At this juncture, four years after the inception of this case, it is difficult to fathom how requiring Fahs Rolston to attain new counsel would not result in any prejudice or injustice. Citron and Saul Ewing have represented Fahs Rolston from the beginning of this matter. Fahs Rolston would be faced with finding an adequate replacement for Citron and Saul Ewing, which would require the expenditure of significant resources, time and effort. Furthermore, disqualifying Fahs Rolston's counsel would significantly delay the resolution of the dispute, as Fahs Rolston would need some time to find new counsel, and that counsel would need to work though the file. For the reasons set forth above, the Court finds that Fahs Rolston would suffer undue prejudice if Stark's cross motion were to be granted.

2. Futility

Fahs Rolston argues that the Third-Party Complaint is futilebecause "the law of the case doctrine precludes Stark [] from attempting to disqualify [Citron and Saul Ewing]." Reply Brief at 34. Fahs Rolston points to Stark's December 2, 2005 letter brief requesting the disqualification of Citron and Saul Ewing from serving as their counsel, a request which was rejected by this Court. Fahs Rolston claims that the allegations contained in the Third-Party Complaint mirror those asserted in the letter brief and therefore should be precluded by the doctrine of the law of the case.

The doctrine of the law of the case rests fundamentally on the notion that it "promotes the finality and efficiency of the judicial process by 'protecting against the agitation of settled issues'" In re Continental Airlines, Inc., 279 F.3d 266, 333 (3d Cir. 2002) (internal citations omitted).

The Supreme Court has defined the law of the case as "a doctrine [that] posits that when a court decides upon a rule of law, that decision should continue to govern the same issues in subsequent stages in the same case. Arizona v. California, 460 U.S. 605, 618 (1983). Furthermore, "[a]bsent exceptional circumstances, the law of the case doctrine precludes a party from raising issues that the court has previously decided either expressly or implicitly." Steiert v. Mata Services, Inc., 111 F. Supp. 2d 251, 524 (D.N.J. 2000).

The Court finds that the allegations contained in Third-Party Complaint mirror those asserted in Stark's December 2, 2005 letter brief, for example, that the communications from Citron and Saul Ewing did not accurately reflect Fahs Rolston's position. The Court rejected that claim and noted that counsel's participation in the negotiations between the parties did not warrant their disqualification.Furthermore, the Courtstated "Stark's undeniable lack of factual basis or legal support for Saul Ewing's disqualification fails to meet their 'heavy burden' under the law." February 3, 2006 Opinion on Informal Motion. See Docket Entry 48. Because the Court previously determined that these allegations do not warrant disqualification, and there has been no demonstration of any exceptional circumstances to re-visit this issue, Stark's current attempt to disqualify Citron and Saul Ewing is barred by the doctrine of the law of the case. Therefore, the Court finds that Stark's motion for leave to file a Third-Party Complaint would not survive a motion to dismiss for failure to state a claim and therefore is clearly futile.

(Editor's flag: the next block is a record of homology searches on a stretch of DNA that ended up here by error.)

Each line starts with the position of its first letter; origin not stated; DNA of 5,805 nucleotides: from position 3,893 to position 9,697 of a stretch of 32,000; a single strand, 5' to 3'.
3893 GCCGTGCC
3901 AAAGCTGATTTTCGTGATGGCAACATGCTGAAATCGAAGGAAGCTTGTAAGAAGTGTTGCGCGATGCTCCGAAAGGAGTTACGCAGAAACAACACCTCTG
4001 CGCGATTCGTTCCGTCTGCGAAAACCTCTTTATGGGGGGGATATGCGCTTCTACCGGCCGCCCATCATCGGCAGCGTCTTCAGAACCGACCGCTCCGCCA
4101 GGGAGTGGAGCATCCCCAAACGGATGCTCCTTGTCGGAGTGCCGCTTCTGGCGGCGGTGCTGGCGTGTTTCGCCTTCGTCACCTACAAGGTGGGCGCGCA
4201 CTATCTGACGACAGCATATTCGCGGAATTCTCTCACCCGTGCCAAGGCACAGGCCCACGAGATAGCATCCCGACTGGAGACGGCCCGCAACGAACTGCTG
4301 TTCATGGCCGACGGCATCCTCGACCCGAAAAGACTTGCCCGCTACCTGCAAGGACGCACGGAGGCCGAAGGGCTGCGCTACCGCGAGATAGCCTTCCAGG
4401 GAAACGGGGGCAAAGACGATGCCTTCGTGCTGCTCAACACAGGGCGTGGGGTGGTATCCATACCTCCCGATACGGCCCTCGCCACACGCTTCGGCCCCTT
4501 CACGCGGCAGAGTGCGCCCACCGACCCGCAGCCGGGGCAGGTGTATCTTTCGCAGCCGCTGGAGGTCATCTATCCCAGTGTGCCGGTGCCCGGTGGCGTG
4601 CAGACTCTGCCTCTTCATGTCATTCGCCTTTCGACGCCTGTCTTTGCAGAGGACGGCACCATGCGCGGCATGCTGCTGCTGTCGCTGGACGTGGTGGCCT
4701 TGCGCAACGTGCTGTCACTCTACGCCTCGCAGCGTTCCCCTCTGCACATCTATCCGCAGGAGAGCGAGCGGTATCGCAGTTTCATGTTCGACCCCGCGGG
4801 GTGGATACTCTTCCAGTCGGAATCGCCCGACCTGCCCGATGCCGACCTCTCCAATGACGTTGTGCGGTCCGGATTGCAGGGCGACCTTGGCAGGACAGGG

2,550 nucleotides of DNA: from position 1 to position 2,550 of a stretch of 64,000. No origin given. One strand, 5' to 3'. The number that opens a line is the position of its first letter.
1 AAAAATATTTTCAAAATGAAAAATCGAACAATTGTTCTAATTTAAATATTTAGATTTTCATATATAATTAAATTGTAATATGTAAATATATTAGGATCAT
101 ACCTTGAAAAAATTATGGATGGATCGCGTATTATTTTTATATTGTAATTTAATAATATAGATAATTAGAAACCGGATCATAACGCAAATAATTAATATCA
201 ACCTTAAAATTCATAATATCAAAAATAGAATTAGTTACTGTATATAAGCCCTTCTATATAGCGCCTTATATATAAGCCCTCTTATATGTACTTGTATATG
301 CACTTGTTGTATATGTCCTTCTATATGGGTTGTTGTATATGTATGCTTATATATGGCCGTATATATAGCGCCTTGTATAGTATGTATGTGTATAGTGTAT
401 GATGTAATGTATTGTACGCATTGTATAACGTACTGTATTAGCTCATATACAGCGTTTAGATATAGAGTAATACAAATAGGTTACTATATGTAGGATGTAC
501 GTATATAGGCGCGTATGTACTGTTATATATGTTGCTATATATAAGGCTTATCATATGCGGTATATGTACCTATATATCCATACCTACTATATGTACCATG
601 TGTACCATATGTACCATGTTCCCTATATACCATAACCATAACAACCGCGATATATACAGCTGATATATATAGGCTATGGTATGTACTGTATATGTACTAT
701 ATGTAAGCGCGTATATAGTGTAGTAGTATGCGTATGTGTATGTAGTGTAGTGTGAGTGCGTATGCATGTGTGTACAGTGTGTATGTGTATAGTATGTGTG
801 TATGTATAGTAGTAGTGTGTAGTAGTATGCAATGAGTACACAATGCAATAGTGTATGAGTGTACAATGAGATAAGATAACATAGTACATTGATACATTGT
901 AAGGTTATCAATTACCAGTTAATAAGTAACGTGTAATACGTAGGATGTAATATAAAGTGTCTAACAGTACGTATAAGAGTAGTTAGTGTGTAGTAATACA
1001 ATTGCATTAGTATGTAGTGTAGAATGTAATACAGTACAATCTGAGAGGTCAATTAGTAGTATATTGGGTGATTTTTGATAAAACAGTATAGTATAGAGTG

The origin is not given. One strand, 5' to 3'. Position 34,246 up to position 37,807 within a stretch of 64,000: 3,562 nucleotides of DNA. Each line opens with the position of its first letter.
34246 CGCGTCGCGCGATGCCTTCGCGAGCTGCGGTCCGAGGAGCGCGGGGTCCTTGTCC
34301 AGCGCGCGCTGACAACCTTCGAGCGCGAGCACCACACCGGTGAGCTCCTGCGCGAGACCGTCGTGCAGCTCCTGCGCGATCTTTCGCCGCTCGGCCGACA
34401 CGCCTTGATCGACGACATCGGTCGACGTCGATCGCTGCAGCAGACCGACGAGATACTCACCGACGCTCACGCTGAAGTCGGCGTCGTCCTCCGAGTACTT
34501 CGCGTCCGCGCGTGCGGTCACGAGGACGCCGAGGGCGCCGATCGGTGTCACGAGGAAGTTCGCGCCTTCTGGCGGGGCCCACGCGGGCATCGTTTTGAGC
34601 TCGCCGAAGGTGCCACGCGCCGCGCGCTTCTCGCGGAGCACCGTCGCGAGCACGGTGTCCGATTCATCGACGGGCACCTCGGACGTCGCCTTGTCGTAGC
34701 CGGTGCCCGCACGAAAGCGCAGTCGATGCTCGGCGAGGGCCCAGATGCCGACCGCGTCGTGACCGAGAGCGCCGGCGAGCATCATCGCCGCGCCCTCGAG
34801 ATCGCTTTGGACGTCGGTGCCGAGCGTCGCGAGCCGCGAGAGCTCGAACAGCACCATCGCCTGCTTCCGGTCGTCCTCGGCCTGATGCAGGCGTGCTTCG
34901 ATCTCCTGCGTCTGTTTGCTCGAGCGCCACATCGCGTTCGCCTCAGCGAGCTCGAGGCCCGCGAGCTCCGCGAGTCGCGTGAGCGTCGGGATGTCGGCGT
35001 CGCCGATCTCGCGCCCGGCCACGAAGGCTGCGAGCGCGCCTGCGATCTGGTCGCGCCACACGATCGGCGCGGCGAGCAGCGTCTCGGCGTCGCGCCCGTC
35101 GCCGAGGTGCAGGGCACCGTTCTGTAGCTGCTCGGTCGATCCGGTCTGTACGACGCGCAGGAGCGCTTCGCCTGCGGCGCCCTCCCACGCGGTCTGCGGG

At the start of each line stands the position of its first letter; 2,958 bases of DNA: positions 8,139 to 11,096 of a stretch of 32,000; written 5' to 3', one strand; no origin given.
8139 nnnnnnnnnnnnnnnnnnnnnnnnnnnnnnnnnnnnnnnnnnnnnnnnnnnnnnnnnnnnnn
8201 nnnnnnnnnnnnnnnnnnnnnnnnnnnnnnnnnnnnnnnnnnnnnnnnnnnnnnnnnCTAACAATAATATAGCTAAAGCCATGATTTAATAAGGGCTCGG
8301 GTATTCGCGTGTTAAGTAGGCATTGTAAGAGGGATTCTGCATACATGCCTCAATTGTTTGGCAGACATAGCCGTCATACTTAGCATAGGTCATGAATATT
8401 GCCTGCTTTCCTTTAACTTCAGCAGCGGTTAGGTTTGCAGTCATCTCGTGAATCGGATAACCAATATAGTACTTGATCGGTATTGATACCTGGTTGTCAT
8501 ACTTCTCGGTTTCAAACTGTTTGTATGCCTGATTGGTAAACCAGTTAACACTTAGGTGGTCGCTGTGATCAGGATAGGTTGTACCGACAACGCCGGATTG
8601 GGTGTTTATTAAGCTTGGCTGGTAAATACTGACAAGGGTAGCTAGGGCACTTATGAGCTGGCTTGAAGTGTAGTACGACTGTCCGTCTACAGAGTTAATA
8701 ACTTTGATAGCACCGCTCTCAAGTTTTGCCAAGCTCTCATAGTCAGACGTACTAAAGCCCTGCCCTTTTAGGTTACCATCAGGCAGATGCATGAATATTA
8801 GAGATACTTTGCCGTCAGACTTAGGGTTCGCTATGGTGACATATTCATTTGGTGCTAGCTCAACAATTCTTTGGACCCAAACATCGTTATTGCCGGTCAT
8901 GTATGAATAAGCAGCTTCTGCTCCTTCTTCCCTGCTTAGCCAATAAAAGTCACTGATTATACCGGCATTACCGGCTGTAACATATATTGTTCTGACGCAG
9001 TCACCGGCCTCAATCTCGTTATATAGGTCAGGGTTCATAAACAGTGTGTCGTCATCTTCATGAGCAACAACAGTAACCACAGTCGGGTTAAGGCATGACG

3. Undue Delay and Bad Faith Motives

Delay will be considered "undue" when it places "an unwarranted burden on the court, or will become 'prejudicial," placing an unfair burden on the opposing party." USX v. Barnhart, 395 F.3d 167 (internal citations omitted).Furthermore, "delay may become undue when a movant has had previous opportunities to amend a complaint." Id. at 167-68. Therefore, the Court must focus on the movant's reasons for not amending sooner. The analysis for a claim of bad faith motives is the same. Adams v. Gould, 739 F.2d 858, 868 ("The question . . . bad faith requires that we focus on the plaintiff's motives for not amending their complaint earlier").

Stark claims that the misrepresentations made by Citron were only discovered in July 2006 after the completion of various depositions, including those of Suits, Fahs, and Citron. Stark Opposition Brief at 15, 22. Stark claims that due to the August filing date of Summary Judgment Motions, they waited to seek leave to file a third-party complaint. Id. However, after taking into consideration the December 2, 2005, informal motion submitted by Stark, the Court cannot see the current proposed Third-Party Complaint as anything more then a second attempt to disqualify Citron and Saul Ewing from continuing their representation of Fahs Rolston in this litigation. The nature of this attempt demonstrates bad faith in and of itself, and the delay in filing the motion is indicative of its true intent.For the reasons outlined above, the Court finds that Defendants Stark's cross motion is both undue and made in bad faith.

In light of the foregoing, the Court finds that Stark's Cross Motion requesting leave to file a Third-Party Complaint will cause undue prejudice and delay, is futile and was made in bad faith and therefore shall be DENIED.

III. Conclusion

For the aforementioned reasons, the Court finds that the Motion by Fahs Rolston requesting leave to file an Amended Complaint is DENIED with respect to the addition of new plaintiffs, and GRANTED with respect to the claims against WP and the factual information regarding communications with Menlo Engineering and the Lawrence Township Planing Board.

Furthermore, the Court finds that the Cross Motion by Stark requesting leave to file a Third-Party Complaint be DENIED on grounds of undue prejudice, futility, undue delay and bad faith motives. An appropriate form of order shall be entered by the Court.

HONORABLE TONIANNE J. BONGIOVANNI UNITED STATES MAGISTRATE JUDGE

20070809